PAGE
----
May I draw your attention to Infinite Thought's recent and highly successful metamorphosis into a mordant photo-blog (London, Trieste, Ljubljana): particularly the brilliant series on North Greenwich and Bluewater. In Derek Jarman's The Last of England (clip) North Greenwich is one of the two main locations, along with (on the direct opposite side of the Thames) the vast, desolate Royal Docks. In the baffling cut-ups, montages and superimpositions Jarman builds up a post-apocalyptic picture of a zone of paramiltary activity, summary executions, atavism returning to the blasted sites left by the simultaneous demise of Fordism and Social Democracy. In one moment, the carcass of a factory beside the North Greenwich gas works looms into view while a deafening chant of 'SIEG HEIL! SIEG HEIL!' echoes through the chaos of the film's sound design.

North Greenwich has become a moderately successful tabula rasa - certainly the 'regeneration' is proclaimed a success in the New Labour mailout that came through my door the other day. All is subordinated to three seemingly conflicting projects: the botched proto-eco town, Millennium Village (fourth phase nearly ready, young professionals!), no less than three strip-malls, and of course the Millennial Dome, or the O2 as we must now call it. Anschutz knew what they were doing. Pack em in, lowest-common-denom, Take That, Spice Girls, Tutenkhamen, some restaurants on 'Entertainment St', bosh. The Dome hasn't become a Zone because it makes no concessions to any notion of the public sphere, won't have to beg for government funding unlike all those 2012 monsters in ten years time.

Yet around the area, unlike in the Isle of Dogs - London's most complete, most terrifying example of the total erasure of a place's past as a place of proletarian work and a place of desolation and blight - industry holds on, in strange depopulated pockets. The gasholders and silos you can see in I.T's photos, or the remants of the Angerstein industrial rail line. One photo taken in the 1890s shows the Angerstein line as a prophecy of Metropolis, its lines whizzing and criss-crossing straight into and through buildings. Now it's distinctly subordinate to the Alsop Jubilee line station processing people into the greying teflon tent, with its Grand Theft Auto deco decor. The gigantic arena has, hurrah, 'worked', but the echoes of Jarman's machineguns and stormtroopers are faint but noticeable.

What Jarman could have done with Bluewater. The actual shopping centre isn't nearly as terrifying as Sinclair and Petit's London Orbital implies: a generic large mall with bizarre psuedo-historical dressing and a baffling attenuated Crystal Palace at the front, surprising only to those who never leave Hampstead or Hackney. What makes it so unnerving is the way that the site is scooped out of an old quarry (ah, the creative re-use of industry), so that the shopper is surrounded on all sides by a motorway at an unreachable height. Bluewater is a camp waiting to happen. Suddenly Jarman's vision of a future London is quite plausible, given the right political impetus - a fusion of Belmarsh and Bluewater into a gigantic carceral space, with the cliffs around the shopping centre trimmed with razor-wire and flanked with snipers.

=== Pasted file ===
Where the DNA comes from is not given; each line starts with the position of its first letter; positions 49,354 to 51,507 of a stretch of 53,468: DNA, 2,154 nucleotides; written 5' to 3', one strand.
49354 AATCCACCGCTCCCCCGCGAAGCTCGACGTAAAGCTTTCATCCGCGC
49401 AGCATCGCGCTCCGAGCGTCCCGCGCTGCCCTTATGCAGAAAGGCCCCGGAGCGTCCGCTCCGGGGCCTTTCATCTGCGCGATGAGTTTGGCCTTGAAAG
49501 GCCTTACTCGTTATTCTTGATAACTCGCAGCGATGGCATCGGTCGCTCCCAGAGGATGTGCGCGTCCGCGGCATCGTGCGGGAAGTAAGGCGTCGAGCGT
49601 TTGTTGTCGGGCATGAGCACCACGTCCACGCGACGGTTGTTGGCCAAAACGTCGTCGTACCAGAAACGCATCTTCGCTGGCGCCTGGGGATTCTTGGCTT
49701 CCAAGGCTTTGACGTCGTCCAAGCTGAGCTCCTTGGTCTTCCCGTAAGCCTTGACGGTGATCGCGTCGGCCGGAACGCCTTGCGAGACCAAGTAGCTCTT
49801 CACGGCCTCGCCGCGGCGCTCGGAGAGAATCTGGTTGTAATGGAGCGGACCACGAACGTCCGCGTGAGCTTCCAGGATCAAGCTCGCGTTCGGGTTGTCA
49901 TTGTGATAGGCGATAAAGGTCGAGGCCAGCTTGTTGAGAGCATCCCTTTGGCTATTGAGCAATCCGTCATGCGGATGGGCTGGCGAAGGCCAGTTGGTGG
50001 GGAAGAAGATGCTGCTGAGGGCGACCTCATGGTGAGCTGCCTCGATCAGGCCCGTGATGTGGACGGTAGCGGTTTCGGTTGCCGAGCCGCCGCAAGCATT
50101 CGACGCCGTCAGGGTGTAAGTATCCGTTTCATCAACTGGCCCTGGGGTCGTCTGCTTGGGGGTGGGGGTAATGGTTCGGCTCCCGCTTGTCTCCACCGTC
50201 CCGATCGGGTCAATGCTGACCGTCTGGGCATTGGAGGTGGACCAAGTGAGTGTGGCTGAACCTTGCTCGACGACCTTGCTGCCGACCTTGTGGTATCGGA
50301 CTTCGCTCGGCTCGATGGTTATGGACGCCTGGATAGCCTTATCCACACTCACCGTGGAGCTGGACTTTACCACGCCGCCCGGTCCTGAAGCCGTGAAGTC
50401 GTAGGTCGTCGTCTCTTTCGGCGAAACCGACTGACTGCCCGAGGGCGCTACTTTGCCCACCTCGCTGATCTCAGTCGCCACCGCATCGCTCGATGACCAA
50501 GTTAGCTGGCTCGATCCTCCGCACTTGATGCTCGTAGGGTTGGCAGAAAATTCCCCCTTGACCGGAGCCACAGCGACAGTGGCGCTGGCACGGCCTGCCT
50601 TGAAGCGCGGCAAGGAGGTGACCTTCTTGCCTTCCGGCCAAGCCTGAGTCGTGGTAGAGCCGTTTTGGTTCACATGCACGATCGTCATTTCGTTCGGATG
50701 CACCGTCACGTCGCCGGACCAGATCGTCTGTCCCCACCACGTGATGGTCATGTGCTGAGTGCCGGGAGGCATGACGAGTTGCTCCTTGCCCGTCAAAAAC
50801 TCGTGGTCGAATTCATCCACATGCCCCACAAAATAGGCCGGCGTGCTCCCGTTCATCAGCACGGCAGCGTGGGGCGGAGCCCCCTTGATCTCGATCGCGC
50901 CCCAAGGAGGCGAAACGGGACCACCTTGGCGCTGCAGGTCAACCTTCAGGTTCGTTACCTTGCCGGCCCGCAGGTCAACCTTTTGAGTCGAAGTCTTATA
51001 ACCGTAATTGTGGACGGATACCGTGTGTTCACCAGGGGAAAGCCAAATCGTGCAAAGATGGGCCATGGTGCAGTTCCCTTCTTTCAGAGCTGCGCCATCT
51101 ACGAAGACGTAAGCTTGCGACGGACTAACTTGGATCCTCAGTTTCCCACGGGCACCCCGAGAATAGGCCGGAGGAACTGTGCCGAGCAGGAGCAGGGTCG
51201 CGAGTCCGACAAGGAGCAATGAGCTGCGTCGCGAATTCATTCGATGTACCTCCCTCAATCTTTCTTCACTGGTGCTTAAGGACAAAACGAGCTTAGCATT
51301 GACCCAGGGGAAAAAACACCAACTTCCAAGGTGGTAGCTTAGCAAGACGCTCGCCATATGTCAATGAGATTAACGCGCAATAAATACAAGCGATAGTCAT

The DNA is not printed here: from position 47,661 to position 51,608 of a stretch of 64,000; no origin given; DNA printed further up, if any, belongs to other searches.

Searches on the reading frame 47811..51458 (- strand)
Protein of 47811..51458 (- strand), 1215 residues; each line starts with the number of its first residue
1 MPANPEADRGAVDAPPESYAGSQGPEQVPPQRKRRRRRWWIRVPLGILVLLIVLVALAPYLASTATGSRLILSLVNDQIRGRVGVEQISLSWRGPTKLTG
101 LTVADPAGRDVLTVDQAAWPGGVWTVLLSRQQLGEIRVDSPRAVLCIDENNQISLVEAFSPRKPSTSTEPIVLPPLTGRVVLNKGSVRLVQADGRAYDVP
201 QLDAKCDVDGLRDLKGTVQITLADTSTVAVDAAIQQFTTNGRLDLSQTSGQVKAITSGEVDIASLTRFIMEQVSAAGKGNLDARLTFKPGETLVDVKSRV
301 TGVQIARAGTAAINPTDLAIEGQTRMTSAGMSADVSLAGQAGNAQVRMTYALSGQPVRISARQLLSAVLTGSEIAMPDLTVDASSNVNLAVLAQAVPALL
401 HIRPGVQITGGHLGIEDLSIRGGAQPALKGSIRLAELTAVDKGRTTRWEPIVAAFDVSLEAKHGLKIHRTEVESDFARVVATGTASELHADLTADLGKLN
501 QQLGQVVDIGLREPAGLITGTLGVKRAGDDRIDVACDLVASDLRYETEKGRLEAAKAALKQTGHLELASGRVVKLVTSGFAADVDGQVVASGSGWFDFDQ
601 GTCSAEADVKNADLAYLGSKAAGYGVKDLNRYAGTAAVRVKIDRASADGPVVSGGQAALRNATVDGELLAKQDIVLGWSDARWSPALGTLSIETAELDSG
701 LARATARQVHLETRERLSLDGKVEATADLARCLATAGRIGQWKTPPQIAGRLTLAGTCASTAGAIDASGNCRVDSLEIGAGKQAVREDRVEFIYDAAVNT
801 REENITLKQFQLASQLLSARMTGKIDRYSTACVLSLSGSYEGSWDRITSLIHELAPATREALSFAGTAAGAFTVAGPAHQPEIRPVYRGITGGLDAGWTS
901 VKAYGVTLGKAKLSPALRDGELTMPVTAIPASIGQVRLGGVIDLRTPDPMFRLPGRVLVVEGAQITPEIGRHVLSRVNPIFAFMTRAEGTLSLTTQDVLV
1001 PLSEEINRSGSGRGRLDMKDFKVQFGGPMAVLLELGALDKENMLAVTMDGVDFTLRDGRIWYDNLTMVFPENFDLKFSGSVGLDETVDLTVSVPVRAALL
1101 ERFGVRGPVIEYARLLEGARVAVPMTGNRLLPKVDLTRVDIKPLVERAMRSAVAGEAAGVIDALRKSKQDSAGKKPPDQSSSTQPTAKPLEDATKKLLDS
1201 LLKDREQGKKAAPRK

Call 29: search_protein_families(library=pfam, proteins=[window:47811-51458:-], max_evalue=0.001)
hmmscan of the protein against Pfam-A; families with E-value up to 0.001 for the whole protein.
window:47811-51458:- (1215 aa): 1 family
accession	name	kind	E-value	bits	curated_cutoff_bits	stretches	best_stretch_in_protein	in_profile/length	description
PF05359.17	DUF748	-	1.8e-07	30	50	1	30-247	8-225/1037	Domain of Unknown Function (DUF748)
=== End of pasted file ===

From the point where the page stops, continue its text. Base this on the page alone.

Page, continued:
Reduce Yourself to a Zero

'Hmmm, interesting' is the disdainful purr from one of the thousands of quite strikingly haute bourgeois folk attending the Royal Academy's From Russia extravaganza, stood in front of two Malevich paintings. I very seldom write about Malevich, but a chance acquaintance with his work in Amsterdam seven years ago is the reason, more than anything else, that I find myself 'disinterring the Soviet avant-garde' (as someone uncharitably put it) for so much of my time. The Stedelijk museum has several rooms of Malevich's Suprematist paintings, and one morning, distinctly hungover, I wandered into them and was utterly astonished, spending what seemed like hours walking back and forth through them.

The first thing they reminded me of, curiously enough, was Peter Saville - that machine-cut precision, space, dynamism and elegance, all seemed taken from an early New Order sleeve, rather than the more obvious vice versa.* Somewhat shaken already by aforementioned overconsumption, this clarity was like a blast of cold, bright light, the work on the walls uncanny in its seeming stern rationalism and interstellar ambition. Suprematism is not at all easy to write about, this perhaps being one reason for the huge amounts of quasi-mystical verbiage that Malevich expended upon it. The fascinating moment is not the negation itself - the Black Square, the 'zero of form', etc etc, the foundation of an ever-more tedious minimalism - but what happens afterwards, this incredible freedom of shapes and planes careering across the canvas. Unlike Kandinsky's superficially similar breakthrough, it seems hard and rigorous, never painterly and expressive. It opens up an entire imaginary world, and the designers (eg: Rodchenko) who abhorred Malevich's rhetoric used and re-used his sharp lines, angles and juxtapositions.